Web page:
By Angie Lee
In my intermediate fiction writing class, we did a writing exercise where we were supposed to write a scene, but restrict ourselves by pretending phones, Internet and other technology did not exist in our character’s town. Placing a restriction like this on your writing forces you to analyze what is truly necessary to convey your message. Ever since doing this exercise, I have been fascinated with putting different limitations on my own writing and seeing what that reveals about my character, about the story or even about myself. I decided to turn this article into a similar exercise, placing restrictions on what I can write. Here is a day in my life on campus, only described in sounds:
My day begins with Alexa, my Amazon Echo, waking me up with an upward tri-tone – three notes repeat over and over again until I finally grumble, “Alexa, stop.” The hallway is silent on my trip down to the bathroom. There I hear the sounds of the faucet running, the foamy soap squirting out of its dispenser, my toothbrush brushing back and forth against my teeth, the pushing down of the paper towel dispenser (three or four loud pushes), the rolling of toilet paper and the flushing of the toilet before I head back out into the hallway, where silence returns. I break the silence with a high-pitched mix of a yawn and a sigh.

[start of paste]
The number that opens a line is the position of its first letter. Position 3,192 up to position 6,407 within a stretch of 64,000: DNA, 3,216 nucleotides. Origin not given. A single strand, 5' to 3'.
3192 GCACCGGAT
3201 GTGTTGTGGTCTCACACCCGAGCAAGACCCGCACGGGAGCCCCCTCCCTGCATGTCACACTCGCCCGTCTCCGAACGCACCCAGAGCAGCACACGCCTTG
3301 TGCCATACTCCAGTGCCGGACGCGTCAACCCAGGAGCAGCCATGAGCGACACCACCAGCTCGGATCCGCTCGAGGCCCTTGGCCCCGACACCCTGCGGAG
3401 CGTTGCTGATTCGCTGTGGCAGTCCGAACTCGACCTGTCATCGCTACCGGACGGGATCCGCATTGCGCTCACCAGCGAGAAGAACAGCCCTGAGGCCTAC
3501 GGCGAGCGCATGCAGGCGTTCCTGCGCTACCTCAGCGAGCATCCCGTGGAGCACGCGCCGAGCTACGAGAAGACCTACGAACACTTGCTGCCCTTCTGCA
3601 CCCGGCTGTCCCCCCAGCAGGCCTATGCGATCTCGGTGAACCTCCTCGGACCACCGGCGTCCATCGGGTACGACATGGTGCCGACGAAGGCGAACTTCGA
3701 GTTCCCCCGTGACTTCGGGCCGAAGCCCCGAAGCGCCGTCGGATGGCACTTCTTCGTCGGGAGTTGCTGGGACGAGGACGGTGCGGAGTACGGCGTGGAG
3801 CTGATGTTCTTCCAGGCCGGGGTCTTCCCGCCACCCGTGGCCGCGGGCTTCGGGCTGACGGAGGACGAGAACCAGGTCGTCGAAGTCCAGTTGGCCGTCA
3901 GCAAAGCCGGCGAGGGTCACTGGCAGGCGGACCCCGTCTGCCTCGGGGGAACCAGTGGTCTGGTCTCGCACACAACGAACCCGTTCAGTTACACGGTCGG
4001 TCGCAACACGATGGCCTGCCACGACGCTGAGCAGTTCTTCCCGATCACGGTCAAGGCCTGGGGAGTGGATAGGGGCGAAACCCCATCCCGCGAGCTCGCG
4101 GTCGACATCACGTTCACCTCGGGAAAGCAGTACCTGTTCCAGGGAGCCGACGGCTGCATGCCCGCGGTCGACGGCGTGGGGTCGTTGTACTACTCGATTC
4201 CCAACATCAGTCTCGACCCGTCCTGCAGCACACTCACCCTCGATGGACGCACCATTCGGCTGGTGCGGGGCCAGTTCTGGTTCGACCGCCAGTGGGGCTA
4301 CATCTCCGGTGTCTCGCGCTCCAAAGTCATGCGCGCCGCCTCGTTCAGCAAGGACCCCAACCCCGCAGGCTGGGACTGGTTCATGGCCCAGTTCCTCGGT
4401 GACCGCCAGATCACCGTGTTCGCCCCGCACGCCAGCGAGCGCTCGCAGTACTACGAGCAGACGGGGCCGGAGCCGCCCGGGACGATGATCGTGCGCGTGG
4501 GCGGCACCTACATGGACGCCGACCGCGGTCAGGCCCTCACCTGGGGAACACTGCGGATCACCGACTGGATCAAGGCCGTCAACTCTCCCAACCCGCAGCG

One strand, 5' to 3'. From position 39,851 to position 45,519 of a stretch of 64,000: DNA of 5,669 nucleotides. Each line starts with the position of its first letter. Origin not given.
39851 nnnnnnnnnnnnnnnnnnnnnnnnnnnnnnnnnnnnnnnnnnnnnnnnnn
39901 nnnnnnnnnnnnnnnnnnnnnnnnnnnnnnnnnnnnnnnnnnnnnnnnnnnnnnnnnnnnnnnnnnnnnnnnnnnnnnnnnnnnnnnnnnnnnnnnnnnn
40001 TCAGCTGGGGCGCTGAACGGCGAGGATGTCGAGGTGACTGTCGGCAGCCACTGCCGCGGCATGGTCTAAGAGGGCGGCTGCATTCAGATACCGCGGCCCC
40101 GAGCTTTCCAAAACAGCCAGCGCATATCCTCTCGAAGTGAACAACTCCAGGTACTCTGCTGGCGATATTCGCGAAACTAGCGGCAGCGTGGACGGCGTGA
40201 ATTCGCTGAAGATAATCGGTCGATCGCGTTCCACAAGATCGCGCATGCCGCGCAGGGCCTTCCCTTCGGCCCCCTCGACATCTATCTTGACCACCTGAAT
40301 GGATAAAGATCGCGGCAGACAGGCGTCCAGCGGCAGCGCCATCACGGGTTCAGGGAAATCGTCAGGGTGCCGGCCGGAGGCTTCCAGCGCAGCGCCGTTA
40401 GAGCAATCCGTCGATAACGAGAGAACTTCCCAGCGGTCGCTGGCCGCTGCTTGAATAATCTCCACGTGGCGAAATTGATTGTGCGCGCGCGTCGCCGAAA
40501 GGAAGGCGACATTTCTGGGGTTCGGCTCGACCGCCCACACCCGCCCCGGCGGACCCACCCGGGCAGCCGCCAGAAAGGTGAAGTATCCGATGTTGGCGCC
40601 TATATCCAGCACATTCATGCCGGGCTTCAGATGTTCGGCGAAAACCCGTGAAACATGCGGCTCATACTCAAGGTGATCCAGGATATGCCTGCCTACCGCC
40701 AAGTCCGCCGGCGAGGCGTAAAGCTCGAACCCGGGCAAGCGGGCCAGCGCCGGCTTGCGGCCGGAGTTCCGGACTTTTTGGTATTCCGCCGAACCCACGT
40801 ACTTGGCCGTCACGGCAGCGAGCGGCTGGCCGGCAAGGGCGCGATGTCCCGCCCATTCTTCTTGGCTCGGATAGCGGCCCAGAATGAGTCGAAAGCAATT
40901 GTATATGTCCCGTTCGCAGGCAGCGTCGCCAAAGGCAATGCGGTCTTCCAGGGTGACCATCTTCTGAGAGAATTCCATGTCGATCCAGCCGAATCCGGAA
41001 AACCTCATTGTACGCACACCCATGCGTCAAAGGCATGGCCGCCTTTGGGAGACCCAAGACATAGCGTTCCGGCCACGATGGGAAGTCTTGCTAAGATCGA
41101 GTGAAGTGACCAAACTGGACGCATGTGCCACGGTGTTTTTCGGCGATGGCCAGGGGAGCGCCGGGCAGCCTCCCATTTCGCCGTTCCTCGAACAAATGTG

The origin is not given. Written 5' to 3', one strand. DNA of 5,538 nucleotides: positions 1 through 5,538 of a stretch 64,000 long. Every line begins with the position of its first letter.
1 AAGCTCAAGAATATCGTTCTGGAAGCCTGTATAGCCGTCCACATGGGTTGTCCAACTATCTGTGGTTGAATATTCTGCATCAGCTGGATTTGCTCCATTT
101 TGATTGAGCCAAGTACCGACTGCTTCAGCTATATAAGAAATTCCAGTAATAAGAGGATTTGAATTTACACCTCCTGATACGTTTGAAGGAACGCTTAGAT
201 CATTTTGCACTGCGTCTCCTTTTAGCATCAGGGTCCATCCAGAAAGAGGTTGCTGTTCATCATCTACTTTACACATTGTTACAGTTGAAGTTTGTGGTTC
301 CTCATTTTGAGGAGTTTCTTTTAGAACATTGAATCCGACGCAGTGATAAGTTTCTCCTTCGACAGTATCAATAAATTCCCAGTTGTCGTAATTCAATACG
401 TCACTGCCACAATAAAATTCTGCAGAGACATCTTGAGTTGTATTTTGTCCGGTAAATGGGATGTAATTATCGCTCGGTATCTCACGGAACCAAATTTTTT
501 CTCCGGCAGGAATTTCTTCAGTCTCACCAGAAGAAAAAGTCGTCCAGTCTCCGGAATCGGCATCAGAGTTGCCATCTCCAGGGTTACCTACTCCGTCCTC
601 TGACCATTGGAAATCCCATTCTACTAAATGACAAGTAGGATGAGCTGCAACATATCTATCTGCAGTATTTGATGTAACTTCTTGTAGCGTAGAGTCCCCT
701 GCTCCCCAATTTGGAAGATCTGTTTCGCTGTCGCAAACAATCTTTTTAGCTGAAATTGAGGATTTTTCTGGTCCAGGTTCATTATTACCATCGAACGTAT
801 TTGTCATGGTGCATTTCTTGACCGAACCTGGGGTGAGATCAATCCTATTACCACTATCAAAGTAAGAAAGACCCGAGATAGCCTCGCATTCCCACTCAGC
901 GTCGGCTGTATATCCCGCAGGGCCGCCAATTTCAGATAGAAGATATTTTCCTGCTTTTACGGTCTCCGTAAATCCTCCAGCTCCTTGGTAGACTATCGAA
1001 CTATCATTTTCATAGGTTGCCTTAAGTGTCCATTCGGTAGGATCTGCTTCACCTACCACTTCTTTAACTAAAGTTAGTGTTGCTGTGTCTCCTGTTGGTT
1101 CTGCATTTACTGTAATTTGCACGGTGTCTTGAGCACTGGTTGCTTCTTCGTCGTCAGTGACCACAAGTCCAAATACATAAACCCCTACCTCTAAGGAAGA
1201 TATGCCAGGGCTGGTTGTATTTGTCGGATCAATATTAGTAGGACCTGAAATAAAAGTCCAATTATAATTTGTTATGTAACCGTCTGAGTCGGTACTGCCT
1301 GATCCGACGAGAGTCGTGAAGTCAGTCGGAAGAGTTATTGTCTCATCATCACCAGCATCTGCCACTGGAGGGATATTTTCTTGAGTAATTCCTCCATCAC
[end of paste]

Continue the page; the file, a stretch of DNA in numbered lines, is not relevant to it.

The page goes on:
Back in my room, my mini refrigerator hums while the plastic wrapper of my granola bar (my breakfast) makes a crinkling noise. The zip of my backpack and the slamming of my door are the last things I hear before I head outside to be greeted by the joyous sounds of birds chirping, leaves crunching and squirrels scurrying, as well as the contrarily unpleasant sounds of jackhammers, bulldozers off in the near distance – the ceaseless construction by Casper Quad.
Out on Escondido Road, the motor of my wheelchair drums on, a rare sound amongst the common pedaling and rolling of bicycle wheels. It is oddly silent besides the quiet axles of bike wheels turning – an occasional “hey,” but not much else, only the sounds of people heading where they need to go.
In classes, professors lecture enthusiastically – the sounds of their voices are occasionally accompanied by the low laughter of the students when a joke is made. The typing of keyboards, the scribbling of pen against paper and the flipping of loose leaf paper are all ambient noises in class, interrupted by the intermittent sneeze or cough of a sick student or the opening and closing of class door by a latecomer.
In the dining hall, the friendly “hello” from the worker who swipes my student ID with a swoosh precedes the clinking and clanking of bowls, forks and knives scraping against plates, loud chitchat of students, sudden bursts of laughter, equally sudden groans of frustration and the latest pop hits playing in the background of it all. I hear the latest life updates from my friends; the joys, the sadness, the stress and the excitement are all in their voices.
In my dorm, the muffled sounds of students practicing the piano, violin or oboe in the music practice room located right under me are overpowered by the playlists I turn on using Spotify, usually K-pop or “Today’s Top Hits.” Every once in a while, footsteps pass outside my room and neighbors rummage through their backpacks to find their keys and unlock their doors. Typing, typing, more typing on my keyboard as I work through my papers or problem sets.
At the end of the day, the last things I hear are the sound of my own voice, “Alexa, set alarm for 8:15 a.m.,” and Alexa’s response, “Alarm set for 8:15 a.m. tomorrow.”
Contact Angie Lee at angielee ‘at’ stanford.edu.